The Effect of SNAP on the Composition of Purchased Foods: Evidence and Implications

Principal Investigator
Economics & Watson Institute for International and Public Affairs, Brown University
Department of Economics, Brown University


Justine Hastings, Ryan Kessler, and Jesse M. Shapiro of Brown University released a working paper analyzing the effects of the Supplemental Nutrition Assistance Program (SNAP) on nutritional quality of purchased foods. SNAP is the largest federal nutrition assistance program, giving approximately 40 million Americans benefits that can be used to purchase food for at-home consumption. SNAP benefits are calculated to cover approximately 70 percent of a family’s food budget and are provided monthly through an Electronic Benefit Transfer (EBT) card.


The research team examined detailed transaction records for nearly half a million customers at a large U.S. grocery chain. Chronicling purchases over nearly seven years, these records reflect thousands of transitions on and off SNAP, as most people who receive SNAP benefits only do so for the short term. The team then utilized specific product identifiers and various measures of food type and nutrient content to track the healthfulness of households’ grocery purchases over time, both when on and off SNAP.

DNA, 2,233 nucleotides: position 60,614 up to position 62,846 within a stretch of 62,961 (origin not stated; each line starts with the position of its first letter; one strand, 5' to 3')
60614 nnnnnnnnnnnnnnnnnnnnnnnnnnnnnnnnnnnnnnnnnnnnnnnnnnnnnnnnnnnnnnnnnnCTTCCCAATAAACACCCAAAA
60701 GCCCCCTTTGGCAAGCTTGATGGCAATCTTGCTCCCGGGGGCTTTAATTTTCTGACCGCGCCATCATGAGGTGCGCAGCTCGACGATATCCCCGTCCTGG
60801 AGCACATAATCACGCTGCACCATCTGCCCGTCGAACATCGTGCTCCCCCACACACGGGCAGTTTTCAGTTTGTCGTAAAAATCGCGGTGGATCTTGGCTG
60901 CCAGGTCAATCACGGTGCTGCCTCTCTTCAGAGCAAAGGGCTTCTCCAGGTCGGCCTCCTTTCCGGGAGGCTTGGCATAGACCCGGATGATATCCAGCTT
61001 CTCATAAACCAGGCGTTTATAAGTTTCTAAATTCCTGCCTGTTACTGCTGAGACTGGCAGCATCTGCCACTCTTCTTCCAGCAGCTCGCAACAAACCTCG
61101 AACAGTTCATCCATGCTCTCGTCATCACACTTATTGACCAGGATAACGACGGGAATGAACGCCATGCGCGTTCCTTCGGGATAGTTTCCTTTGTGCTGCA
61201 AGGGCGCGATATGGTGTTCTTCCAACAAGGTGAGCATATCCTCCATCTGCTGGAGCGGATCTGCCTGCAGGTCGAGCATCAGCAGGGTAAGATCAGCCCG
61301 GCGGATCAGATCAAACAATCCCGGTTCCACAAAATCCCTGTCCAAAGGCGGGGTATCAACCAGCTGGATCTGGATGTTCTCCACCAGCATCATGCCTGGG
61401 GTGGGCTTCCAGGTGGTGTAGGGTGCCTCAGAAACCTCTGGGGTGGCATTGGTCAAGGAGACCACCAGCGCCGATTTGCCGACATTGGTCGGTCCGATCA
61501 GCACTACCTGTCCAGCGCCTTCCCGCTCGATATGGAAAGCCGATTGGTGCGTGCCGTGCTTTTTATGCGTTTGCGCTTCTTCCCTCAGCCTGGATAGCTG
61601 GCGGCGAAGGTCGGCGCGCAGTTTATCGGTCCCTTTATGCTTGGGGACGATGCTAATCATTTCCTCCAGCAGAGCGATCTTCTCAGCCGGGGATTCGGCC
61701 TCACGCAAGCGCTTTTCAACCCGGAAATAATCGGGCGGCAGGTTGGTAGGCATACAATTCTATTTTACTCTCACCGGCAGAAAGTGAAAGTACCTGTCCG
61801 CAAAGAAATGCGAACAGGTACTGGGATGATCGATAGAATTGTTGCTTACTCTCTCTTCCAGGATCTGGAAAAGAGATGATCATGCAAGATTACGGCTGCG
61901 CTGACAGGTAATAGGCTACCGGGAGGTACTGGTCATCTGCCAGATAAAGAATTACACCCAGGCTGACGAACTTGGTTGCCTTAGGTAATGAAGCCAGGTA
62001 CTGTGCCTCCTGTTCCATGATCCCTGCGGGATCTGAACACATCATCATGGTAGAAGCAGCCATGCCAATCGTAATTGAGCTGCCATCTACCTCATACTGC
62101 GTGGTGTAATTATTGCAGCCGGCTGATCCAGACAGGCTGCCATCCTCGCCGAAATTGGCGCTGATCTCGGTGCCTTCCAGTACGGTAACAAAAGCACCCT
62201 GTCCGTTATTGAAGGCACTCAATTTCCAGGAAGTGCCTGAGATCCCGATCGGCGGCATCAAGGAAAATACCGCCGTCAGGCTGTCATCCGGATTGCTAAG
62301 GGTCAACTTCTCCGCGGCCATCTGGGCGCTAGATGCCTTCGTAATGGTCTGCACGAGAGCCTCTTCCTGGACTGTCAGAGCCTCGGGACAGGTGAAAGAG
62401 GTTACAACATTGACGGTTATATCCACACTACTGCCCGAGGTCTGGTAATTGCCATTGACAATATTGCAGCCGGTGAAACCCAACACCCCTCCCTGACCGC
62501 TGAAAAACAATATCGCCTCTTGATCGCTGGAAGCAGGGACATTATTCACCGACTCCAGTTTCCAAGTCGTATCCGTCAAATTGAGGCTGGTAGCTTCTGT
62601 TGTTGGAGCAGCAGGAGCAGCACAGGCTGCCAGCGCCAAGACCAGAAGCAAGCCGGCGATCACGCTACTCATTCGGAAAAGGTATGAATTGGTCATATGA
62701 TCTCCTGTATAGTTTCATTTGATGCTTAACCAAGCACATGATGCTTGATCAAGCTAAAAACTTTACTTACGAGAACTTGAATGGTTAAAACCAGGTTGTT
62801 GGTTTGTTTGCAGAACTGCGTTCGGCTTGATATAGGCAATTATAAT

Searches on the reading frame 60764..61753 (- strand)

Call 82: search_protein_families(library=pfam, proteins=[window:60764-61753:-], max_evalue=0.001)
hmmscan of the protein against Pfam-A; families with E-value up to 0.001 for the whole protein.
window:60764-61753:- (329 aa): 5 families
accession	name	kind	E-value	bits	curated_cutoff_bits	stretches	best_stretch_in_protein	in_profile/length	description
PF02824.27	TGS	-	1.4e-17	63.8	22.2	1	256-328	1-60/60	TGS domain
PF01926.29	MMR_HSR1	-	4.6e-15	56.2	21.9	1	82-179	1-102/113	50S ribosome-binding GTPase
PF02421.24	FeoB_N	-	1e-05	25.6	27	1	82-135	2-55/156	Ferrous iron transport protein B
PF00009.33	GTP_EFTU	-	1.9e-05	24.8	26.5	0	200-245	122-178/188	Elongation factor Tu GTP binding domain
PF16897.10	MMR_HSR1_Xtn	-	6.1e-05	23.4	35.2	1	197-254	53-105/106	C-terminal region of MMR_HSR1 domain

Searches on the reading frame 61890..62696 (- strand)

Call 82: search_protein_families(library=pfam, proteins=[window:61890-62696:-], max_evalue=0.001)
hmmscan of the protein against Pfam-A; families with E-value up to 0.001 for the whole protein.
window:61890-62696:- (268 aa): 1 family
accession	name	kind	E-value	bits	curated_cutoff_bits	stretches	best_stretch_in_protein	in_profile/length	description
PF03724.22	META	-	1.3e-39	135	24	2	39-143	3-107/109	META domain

They found that SNAP participation had only a small effect on the nutritional quality of purchased foods. Indeed, the program’s effect was small compared to the variation in nutritional quality across households.

Implications for Policy and Practice

SNAP is one of the federal government’s largest “safety net” programs and is meant to help low-income families increase their food expenditures and put more healthy foods on the table. The existing literature on household food budgets suggest that adults with higher socioeconomic status (SES) spend more on food for at-home consumption and eat diets richer in fruits and vegetables and with lower fat and sugar. However, even though SNAP appears to increase food spending, participation in the program may have only a small effect on the nutritional quality of purchased grocery foods. Therefore, closing the gap in food-at-home spending between households of different SES would not close the corresponding gap in the nutritional quality of purchased foods.

National Bureau of Economic Research